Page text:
The Role of Ascl1 in NG2 Cells in the Spinal Cord




Kelenis, Demetra

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NG2 cells, one of the major glial cell populations within the central nervous system (CNS), are highly proliferative cells identified by the expression of the NG2 proteoglycan. Throughout life, NG2 cells can differentiate into oligodendrocytes to myelinate axon fibers, or they can be maintained in a proliferative or quiescent state as NG2 cells indefinitely. A recent study showed that deletion of tumor suppressor genes specifically within NG2 cells was sufficient to produce brain tumors in a mouse model, indicating that NG2 cells may serve as a potential cell of origin for gliomas. At present, however, understanding of how NG2 cells are regulated to proliferate or differentiate in the CNS remains incomplete. Interestingly, Ascl1, a proneural basic-helix-loop-helix (bHLH) transcription factor that is highly expressed in neural progenitor cells, is also expressed in NG2 cells. Although previous studies have shown that the loss of Ascl1 affects the initial specification and differentiation of NG2 cells, the specific role of Ascl1 in NG2 cells during embryonic and postnatal development remains unknown. In this study, we investigated the direct requirement of Ascl1 in NG2 cells during embryonic and postnatal development in the grey matter (GM) and white matter (WM) of the spinal cord. More specifically, we conditionally deleted Ascl1 specifically within NG2 cells (Ascl1-CKO) at E14.5 or at P30 using an NG2-CreERT2 mouse strain in which the tdTomato (tdTom) fluorescence reporter was also incorporated to allow direct visualization of the development of NG2-labeled (tdTom+) cells. We found that Ascl1-CKO at E14.5 resulted in a decrease in the number of tdTom+ cells in the GM, but an increased number of tdTom+ cells in the WM. In contrast, Ascl1-CKO at P30 resulted in a significant reduction in the number of tdTom+ cells in both the GM and WM. Quantification of the percentage of tdTOM-labeled cells that had differentiated to mature oligodendrocytes revealed that Ascl1-CKO at E14.5 does not affect NG2 cell differentiation, while Ascl1-CKO at P30 accelerated NG2 cell differentiation. Taken together, these findings indicate that Ascl1 is differentially required to regulate the number of NG2 cells in the GM and WM during embryonic development, whereas Ascl1 is essential for regulating both the differentiation and number of NG2 cells in the adult CNS.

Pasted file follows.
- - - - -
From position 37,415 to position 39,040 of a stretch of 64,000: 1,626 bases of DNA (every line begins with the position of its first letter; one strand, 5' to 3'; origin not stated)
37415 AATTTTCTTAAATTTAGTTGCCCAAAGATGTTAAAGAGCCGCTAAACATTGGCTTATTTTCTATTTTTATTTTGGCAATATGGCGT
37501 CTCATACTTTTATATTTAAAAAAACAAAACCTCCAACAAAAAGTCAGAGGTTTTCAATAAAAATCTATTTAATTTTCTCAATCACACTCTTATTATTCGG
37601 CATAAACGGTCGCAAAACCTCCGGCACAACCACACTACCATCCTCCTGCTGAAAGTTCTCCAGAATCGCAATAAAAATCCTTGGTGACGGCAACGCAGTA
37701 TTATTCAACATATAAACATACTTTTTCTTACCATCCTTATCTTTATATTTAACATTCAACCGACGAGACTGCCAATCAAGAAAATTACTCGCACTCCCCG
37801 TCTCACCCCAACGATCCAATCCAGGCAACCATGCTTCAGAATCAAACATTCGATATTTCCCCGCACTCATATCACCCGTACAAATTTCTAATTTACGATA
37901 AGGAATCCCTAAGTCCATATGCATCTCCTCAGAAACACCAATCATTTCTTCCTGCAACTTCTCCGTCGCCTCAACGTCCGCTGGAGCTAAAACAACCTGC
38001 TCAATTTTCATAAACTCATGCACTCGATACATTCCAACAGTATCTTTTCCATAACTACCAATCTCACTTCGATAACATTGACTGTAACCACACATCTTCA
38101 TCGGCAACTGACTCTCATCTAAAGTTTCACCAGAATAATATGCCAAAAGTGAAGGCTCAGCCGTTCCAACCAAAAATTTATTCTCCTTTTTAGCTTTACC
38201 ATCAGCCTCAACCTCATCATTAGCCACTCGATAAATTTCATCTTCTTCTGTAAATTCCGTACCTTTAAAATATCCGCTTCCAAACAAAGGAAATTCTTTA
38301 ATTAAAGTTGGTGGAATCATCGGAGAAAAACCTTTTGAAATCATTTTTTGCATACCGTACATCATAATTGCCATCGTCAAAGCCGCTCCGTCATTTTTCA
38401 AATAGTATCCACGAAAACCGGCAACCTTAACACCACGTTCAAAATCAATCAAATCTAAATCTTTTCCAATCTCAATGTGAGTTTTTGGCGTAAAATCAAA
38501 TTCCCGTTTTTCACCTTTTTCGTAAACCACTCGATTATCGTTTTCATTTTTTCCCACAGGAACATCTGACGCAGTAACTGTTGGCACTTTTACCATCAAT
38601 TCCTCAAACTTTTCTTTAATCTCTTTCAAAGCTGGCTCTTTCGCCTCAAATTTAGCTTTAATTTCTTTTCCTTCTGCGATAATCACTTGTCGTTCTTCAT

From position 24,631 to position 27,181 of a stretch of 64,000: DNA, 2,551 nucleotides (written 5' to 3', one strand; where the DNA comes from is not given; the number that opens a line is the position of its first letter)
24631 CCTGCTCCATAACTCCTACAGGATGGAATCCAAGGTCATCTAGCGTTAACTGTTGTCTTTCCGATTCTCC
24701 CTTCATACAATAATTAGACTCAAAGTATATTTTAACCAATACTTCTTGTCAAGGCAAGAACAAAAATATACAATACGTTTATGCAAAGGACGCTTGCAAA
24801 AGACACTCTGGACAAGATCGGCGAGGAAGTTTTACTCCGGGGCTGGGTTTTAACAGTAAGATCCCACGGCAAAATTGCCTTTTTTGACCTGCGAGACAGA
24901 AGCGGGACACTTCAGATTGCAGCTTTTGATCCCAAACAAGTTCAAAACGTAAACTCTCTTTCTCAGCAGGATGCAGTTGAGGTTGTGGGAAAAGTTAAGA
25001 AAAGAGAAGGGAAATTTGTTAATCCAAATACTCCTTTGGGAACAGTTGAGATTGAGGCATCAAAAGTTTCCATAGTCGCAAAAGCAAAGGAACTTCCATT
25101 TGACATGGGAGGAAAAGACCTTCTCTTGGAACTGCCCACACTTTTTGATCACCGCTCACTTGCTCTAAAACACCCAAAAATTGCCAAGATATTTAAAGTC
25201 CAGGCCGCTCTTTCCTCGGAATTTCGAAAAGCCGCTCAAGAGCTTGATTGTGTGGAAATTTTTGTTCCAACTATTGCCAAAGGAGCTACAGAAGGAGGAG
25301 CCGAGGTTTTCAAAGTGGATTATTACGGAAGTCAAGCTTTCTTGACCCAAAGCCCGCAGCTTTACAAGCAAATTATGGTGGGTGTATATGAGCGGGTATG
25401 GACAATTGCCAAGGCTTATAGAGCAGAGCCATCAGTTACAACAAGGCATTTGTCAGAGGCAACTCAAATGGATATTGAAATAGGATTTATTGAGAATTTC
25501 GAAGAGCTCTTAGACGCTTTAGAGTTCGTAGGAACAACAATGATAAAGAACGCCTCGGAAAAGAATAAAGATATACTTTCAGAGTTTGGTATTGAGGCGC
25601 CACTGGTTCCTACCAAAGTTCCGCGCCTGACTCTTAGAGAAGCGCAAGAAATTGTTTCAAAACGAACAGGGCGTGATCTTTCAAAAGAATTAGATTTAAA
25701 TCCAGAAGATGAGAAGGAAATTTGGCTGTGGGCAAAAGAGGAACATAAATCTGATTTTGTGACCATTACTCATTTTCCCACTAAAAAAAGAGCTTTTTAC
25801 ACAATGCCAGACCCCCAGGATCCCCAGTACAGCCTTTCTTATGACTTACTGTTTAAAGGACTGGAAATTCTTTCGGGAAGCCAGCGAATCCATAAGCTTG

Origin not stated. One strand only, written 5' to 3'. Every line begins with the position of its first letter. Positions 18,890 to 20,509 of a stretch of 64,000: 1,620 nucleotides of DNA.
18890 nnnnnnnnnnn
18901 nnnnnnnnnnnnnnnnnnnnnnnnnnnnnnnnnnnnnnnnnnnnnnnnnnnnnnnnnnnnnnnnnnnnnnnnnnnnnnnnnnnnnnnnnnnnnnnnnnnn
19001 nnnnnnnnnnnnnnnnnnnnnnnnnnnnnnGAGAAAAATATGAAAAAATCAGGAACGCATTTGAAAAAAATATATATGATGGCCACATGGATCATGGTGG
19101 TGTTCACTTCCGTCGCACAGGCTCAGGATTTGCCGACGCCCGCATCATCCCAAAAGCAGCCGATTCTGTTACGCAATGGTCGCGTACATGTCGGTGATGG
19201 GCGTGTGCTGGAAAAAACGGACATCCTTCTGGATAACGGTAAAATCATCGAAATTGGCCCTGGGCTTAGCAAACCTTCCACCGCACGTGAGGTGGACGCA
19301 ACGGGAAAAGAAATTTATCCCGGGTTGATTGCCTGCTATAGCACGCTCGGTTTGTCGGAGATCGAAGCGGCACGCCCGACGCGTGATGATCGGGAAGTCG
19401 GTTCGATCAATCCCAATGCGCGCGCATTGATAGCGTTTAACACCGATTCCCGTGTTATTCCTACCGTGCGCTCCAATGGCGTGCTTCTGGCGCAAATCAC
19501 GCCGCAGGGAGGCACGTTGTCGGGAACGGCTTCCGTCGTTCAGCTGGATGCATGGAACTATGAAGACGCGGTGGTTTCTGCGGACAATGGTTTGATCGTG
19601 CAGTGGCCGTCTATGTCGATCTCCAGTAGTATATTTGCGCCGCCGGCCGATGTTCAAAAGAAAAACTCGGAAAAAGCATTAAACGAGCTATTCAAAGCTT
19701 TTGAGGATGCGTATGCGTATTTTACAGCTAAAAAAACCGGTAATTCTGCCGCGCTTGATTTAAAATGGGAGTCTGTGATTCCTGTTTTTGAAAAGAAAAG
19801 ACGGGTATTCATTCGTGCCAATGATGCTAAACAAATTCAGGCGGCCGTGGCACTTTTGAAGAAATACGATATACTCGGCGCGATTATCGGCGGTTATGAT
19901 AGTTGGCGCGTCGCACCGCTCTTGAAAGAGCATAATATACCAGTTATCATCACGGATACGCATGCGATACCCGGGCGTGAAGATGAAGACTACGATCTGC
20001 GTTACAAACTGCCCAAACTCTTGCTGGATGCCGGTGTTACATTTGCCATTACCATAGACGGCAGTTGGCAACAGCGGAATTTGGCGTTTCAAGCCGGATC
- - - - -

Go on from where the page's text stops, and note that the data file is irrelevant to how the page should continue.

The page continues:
General Notes

The 53rd Annual Medical Student Research Forum at UT Southwestern Medical Center (Monday, January 26, 2015, 2-5 p.m., D1.602).
Each year the Medical Student Research Program awards students for the best oral presentation and the best poster presentation as judged by faculty across campus. This author received an award as one of the best poster presentations at this forum.

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Kelenis, D., Johnson, J., & Vue, T. Y. (2015, January 26). The role of Ascl1 in NG2 cells in the spinal cord. Poster presented at the 53rd Annual Medical Student Research Form, Dallas, TX. Retrieved from

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